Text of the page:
35      Burr argues the court erred because the statements were offered to show that David had knowledge that the telephone’s owner had been killed, and therefore, were not hearsay.  We agree, although we conclude the court’s error was harmless.  Hearsay is an out-of-court statement offered to prove the truth of the matter asserted.  Wis. Stat. § 908.01(3).  Burr’s theory of these statements’ relevance is that because David and Paul were very close, David must have learned about Ross’s killing from Paul and this knowledge, as well as David’s attempt to hide evidence, corroborates the defense theory that Paul was responsible for killing Ross.  As the State notes, however, Paul’s role in the killing was not in dispute: it was established by his own testimony.  We agree with the State’s argument that, “Even if the jury were to draw all the inferences that Burr hoped they would draw from David Jackson’s statement about the phone, that would be much weaker proof of Paul Jackson’s involvement in the crime than what Paul Jackson’s own testimony provided.”  The evidence Burr sought to introduce was established by other testimony.  The court’s exclusion of this evidence could not have contributed to Burr’s conviction and was therefore harmless.  See Dyess, 124 Wis. 2d at 543.

D.  Bystander Jury Instruction

36      Next, Burr argues that the court erroneously refused to give the “bystander” or “spectator” portion of the party to a crime jury instruction, Wis JI—Criminal 400, which states:


            (However, a person does not aid and abet if he is only a bystander or spectator, innocent of any unlawful intent, and does nothing to assist the commission of a crime.)

37      At the instruction conference, the court determined there was no evidence that Burr had been a bystander or spectator, and said it would not give that portion of the instruction.  Burr argues that the court’s ruling denied him of a defense because he would have introduced evidence that he was a bystander had he known he needed to do so in order to have the jury so instructed.  He claims the court’s ruling unconstitutionally places the burden of showing an innocent presence at the crime scene on the defendant and relieved the State of its burden to prove the elements of a crime beyond a reasonable doubt.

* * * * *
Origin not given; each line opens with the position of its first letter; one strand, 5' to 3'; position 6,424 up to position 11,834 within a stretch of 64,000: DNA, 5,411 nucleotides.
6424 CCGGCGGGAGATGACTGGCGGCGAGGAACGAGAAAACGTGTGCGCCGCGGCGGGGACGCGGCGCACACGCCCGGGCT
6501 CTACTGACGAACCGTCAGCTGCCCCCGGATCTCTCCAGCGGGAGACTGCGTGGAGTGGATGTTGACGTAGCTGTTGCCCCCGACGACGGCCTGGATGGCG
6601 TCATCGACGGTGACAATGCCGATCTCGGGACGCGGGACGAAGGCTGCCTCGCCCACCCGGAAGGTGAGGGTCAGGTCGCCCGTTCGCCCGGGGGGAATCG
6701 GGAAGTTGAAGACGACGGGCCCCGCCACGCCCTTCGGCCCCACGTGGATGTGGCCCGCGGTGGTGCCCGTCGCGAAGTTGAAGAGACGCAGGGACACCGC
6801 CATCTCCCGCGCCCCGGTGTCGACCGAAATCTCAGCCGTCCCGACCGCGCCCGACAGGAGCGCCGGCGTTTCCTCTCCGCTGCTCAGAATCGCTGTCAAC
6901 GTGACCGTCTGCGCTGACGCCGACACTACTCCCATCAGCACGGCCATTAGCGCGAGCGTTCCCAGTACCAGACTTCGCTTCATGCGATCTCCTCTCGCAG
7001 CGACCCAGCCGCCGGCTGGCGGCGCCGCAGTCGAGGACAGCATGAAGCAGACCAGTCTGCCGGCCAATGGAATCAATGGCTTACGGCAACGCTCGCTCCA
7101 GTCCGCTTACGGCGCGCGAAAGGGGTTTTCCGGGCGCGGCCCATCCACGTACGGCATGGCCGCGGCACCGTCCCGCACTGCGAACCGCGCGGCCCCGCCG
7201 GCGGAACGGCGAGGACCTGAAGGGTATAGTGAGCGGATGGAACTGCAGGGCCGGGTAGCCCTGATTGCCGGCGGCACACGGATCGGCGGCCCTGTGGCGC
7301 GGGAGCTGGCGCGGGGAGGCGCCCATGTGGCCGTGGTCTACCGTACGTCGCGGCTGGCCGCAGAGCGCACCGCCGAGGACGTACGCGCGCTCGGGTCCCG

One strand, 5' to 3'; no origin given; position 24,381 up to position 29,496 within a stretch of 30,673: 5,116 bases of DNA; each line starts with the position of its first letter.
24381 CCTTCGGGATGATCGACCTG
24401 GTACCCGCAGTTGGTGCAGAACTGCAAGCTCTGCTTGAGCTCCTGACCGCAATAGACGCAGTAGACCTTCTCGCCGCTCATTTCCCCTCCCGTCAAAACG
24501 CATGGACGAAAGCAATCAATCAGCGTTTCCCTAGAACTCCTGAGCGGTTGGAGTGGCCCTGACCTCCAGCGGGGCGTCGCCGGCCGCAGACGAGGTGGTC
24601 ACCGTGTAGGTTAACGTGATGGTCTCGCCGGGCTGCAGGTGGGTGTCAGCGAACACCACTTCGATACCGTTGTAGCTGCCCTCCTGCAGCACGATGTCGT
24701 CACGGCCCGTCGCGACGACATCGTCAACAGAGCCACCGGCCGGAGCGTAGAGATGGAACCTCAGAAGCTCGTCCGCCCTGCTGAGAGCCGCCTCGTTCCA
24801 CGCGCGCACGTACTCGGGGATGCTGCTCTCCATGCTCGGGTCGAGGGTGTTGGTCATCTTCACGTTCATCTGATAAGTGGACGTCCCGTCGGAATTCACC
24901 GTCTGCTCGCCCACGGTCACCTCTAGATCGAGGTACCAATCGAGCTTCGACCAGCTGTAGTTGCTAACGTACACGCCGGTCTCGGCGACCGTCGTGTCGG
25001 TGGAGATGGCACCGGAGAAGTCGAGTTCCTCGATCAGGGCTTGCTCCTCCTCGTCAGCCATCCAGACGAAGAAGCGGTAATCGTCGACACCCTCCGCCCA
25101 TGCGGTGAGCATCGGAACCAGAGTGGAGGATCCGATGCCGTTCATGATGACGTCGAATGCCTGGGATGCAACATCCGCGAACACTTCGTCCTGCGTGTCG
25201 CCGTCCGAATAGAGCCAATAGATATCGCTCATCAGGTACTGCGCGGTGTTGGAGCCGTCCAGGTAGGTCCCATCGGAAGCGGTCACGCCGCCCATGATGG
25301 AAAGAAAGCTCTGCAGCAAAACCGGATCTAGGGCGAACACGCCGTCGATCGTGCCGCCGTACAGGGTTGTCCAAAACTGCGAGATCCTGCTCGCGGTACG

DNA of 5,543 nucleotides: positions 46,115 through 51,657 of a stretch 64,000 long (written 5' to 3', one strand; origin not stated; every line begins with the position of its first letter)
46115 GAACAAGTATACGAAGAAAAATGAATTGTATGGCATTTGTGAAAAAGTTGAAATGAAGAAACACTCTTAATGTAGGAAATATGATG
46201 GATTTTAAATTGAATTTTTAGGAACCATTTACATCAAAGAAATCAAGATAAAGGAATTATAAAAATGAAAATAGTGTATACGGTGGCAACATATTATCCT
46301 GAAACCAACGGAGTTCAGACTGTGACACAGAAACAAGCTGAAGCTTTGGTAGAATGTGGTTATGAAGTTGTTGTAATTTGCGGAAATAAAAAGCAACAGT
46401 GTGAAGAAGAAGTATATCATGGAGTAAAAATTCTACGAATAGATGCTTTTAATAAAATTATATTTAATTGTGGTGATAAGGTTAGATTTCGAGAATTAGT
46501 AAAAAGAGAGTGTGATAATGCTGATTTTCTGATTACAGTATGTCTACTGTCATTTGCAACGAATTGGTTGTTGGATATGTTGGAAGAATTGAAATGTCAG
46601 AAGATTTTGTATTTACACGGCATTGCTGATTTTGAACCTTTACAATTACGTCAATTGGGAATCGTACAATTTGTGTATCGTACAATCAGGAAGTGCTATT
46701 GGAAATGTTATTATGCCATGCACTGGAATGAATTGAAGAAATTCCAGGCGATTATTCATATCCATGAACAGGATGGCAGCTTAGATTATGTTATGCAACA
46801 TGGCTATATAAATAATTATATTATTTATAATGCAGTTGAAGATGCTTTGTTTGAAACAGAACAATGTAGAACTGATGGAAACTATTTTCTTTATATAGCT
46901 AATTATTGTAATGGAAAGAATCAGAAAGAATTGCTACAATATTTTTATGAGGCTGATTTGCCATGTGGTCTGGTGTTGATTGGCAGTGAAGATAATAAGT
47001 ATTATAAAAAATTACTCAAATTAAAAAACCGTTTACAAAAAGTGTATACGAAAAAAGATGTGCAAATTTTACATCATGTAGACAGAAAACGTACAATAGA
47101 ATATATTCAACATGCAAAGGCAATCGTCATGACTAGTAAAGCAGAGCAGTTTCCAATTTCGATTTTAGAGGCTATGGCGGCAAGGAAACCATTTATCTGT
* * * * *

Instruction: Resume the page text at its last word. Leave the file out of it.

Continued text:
38      A trial court has wide discretion in instructing the jury.  State v. Coleman, 206 Wis. 2d 199, 212, 556 N.W.2d 701 (1996).   Whether there are sufficient facts to allow the issuing of an instruction is a question of law we review de novo.  State v. Mayhall, 195 Wis. 2d 53, 57, 535 N.W.2d 473 (Ct. App. 1995).  A court errs when it refuses to give an instruction on an issue raised by the evidence.  Id.  

39      We conclude the trial court correctly refused to give the bystander portion of the instruction.  The court’s decision was based on the fact that there was no evidence to support the proposition that Burr was a bystander.  The only evidence connecting Burr to Ross’s death was through Paul, whose testimony described Burr’s active role in the killing.  Contrary to Burr’s assertions, the State does not have the burden of proving that a person was not a bystander as an element of aiding and abetting.  Instead, if there is evidence that the defendant was merely present at the crime and did nothing to assist or had any unlawful intent, the defendant is entitled to the instruction.  There was no evidence of that here, and the trial court did not err when it refused to give the bystander instruction.

40      It seems Burr expected that the bystander instruction would automatically be given, and because he had no notice that it would not, he claims he was unable to prepare a defense based upon it.  We note that although the information was amended to include party to a crime on the last day of trial, Burr admits he was aware of the State’s intention to proceed under this theory four months before trial.  Had Burr wished to argue that he was a bystander, he had ample time to prepare his defense.  The trial court’s ruling did not deny Burr the opportunity to introduce evidence at trial that he was a bystander; it was made after the close of evidence.  Burr should have been aware he was not entitled to the bystander instruction unless there was evidence to support it. 

E.  Sentencing

41      Finally, Burr claims the trial court erroneously exercised its sentencing discretion because (1) the sentence was based on inaccurate information; (2) the court gave too much weight to his failure to testify and his lack of remorse; and (3) sentence was unduly harsh.  We reject all of these arguments.

42      Burr argues the court relied on inaccurate information that he had been a bully during school in determining its sentence.  Burr’s presentence investigation report included a statement that he had bullied a fellow student, but this was later stricken after Burr’s objection that it was false.  At sentencing, however, the trial court noted that, “All through school and his contact with other kids, he’s been a bully.”  It is well settled that a criminal defendant has a due process right to be sentenced only upon materially accurate information.  State v. Lechner, 217 Wis. 2d 392, 419, 576 N.W.2d 912 (1998).  A defendant who requests resentencing due to the circuit court’s use of inaccurate information at the sentencing hearing “must show both that the information was inaccurate and that the court actually relied on the inaccurate information in the sentencing.”  Id.